Caring for our carers: report calls for investment in digital tech to support unpaid carers in lockdown

11th November 2020

A new report launched this week urges local authorities to invest in digital technology to support unpaid carers during the ongoing Covid-19 pandemic.

Caring during lockdown: Challenges and opportunities for digitally supporting carers sets out key recommendations to assist local authorities in caring for their carers; by facilitating ways the caring community can maintain its vital network of peer support during a national emergency.

Academics from the University of Sheffield and University of Liverpool, studied data from 118 carers during the first Covid-19 lockdown earlier this year. The team analysed unique, proprietary data to explore the carers’ experiences through their use of digital technology to stay connected, and access support and services from their local authority.

The participants socialised over Virtual Cuppas hosted by a professional Carers Coach from Mobilise - a tech company started and run by carers - to facilitate discussion and help identify challenges the carers are facing and solutions for them to consider.

During the four months of the first lockdown, the participant carers discussed significant challenges affecting their health and wellbeing in the digital groups, including; a perceived lack of information and social restrictions impacting their sense of certainty, control and levels of motivation, increased anxiety around access to health services and local authority support and those with dual roles, such as carer and mother, also had difficulty finding a work-life balanced during lockdown. Over time, these led to feelings of exhaustion and burnout amongst the carers, with many reporting social isolation and feelings of loneliness.

Dr Matthew Lariviere, a UKRI Innovation Fellow at the University of Sheffield’s Centre for International Research on Care, Labour and Equalities, and principal investigator of the report, said: “Previous research the University of Sheffield conducted with Carers UK suggested that unpaid carers save the UK economy £132 billion annually in the work they do. Therefore it is important that we recognise the value of unpaid carers in our communities.

“With so many carers reporting increasing feelings of social isolation, loneliness, fatigue and burnout during the last lockdown, it is vital we find ways of making the right kinds of support available and accessible to help them through this lockdown, and any other instances of national crisis in the future.”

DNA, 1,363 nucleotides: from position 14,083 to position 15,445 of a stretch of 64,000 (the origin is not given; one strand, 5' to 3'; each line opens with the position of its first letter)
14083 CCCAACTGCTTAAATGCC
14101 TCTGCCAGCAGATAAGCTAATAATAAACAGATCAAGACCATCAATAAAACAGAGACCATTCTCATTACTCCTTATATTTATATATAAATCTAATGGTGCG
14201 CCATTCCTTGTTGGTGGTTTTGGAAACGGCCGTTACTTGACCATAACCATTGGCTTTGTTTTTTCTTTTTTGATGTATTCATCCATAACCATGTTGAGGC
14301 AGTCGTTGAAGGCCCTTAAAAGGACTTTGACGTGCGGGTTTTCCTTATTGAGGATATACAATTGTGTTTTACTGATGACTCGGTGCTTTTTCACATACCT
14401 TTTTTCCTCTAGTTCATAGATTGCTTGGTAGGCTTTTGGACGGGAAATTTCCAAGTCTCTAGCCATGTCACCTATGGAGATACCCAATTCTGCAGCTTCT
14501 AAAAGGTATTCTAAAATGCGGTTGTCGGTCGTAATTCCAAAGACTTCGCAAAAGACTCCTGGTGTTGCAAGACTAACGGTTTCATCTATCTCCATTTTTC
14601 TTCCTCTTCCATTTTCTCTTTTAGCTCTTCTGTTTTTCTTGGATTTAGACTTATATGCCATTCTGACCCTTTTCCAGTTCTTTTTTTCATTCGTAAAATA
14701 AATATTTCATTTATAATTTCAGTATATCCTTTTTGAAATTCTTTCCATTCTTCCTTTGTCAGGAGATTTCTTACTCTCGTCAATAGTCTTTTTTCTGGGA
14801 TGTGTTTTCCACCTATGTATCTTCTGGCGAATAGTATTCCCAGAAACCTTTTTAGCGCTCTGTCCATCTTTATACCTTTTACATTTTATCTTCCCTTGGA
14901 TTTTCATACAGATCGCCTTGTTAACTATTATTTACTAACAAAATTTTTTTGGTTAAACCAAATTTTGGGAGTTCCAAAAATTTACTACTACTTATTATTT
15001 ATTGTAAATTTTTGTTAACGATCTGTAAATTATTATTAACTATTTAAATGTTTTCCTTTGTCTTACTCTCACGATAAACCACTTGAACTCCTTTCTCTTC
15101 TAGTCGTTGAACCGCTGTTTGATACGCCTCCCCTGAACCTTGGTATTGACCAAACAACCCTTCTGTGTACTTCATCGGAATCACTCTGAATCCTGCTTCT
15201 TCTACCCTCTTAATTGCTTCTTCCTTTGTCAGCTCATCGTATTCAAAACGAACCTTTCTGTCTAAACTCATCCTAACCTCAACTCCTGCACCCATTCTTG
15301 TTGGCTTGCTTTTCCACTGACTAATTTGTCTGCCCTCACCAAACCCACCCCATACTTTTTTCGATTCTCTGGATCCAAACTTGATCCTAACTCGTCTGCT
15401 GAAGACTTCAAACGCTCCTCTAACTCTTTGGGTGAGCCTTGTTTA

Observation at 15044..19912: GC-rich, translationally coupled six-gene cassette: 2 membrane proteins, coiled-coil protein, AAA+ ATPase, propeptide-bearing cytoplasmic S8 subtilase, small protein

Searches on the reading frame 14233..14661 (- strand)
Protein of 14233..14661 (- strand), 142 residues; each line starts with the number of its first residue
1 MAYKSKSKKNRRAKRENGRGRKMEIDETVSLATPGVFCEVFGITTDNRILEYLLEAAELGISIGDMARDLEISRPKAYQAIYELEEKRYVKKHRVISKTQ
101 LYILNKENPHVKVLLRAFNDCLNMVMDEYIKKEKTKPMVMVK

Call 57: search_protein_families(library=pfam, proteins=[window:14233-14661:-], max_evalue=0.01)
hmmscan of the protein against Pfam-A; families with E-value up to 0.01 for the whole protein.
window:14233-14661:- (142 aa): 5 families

The report sheds light on how carers came together for virtual face-to-face time, via a digital platform like Mobilise’s Virtual Cuppas; to find solutions to their problems and draw on resources, and each other, for practical and moral support.

The Virtual Cuppas provided the opportunity for participants to share tips and community resources, helping carers build resilience and adapt to the new restrictions in lockdown.  They noted that feeling part of a community with people in similar caring situations also helped reduce stress levels and kept the participants motivated during an incredibly challenging four months. They reported the time spent together was of great value and kept them motivated. One participant said:

“I think that’s what’s keeping me going actually is just knowing that the community is pulling together out there and properly falling over themselves trying to do stuff… I feel that if I need something there’s a multitude of people I can rely on.”

James Townsend, CEO and Co-Founder of Mobilise, said: "We've been inspired by carers coming together through the Mobilise cuppas to support each other at this acutely difficult time. These findings have shown that with rigorous facilitation and the right skillset, online channels can open up a significant opportunity for local authorities to transform their support for carers."

Following the study, the report recommends four key ways local authorities can ensure their carers are supported as effectively as possible during a national crisis:

  • Invest in additional accessible support for carers during national crises when access to traditional services is restricted
  • Invest in innovations and infrastructure that can keep carers connected and ensure they have the technology join that new support
  • Invest in programmes for digital literacy amongst carers, to ensure they are empowered to access the community during a national crisis
  • To consider how these additional methods of support are sustainable and can be adapted when restrictions begin to ease

Dr Lariviere, added: “Our report shows that facilitating digital ways to connect and communicate, ultimately provided valuable support for carers, and by the end of the first national lockdown, the participants felt a genuine sense of community, lifting their spirits and helping them to continue to work in their caring role.

“The recommendations are designed to have impact, showing what can be done, right now to help people. Local authorities can implement strategies to close the digital divide for certain groups in society and create access to effective platforms to identify and share available resources for carers; being of benefit not only during a national crisis, but well into the future.”

Dr Lariviere was also involved in curating ‘I'll Be Here in the Morning’ a new digital art exhibition which opened this week, exploring the experience of carers and care-experienced people. The exhibition presents artwork created by those in the care community, representing and expressing their feelings about the care experience. The exhibition forms part of the University of Sheffield’s ‘Understanding Society’ programme for the national Festival of Social Science, running until Sunday 15 November 2020.

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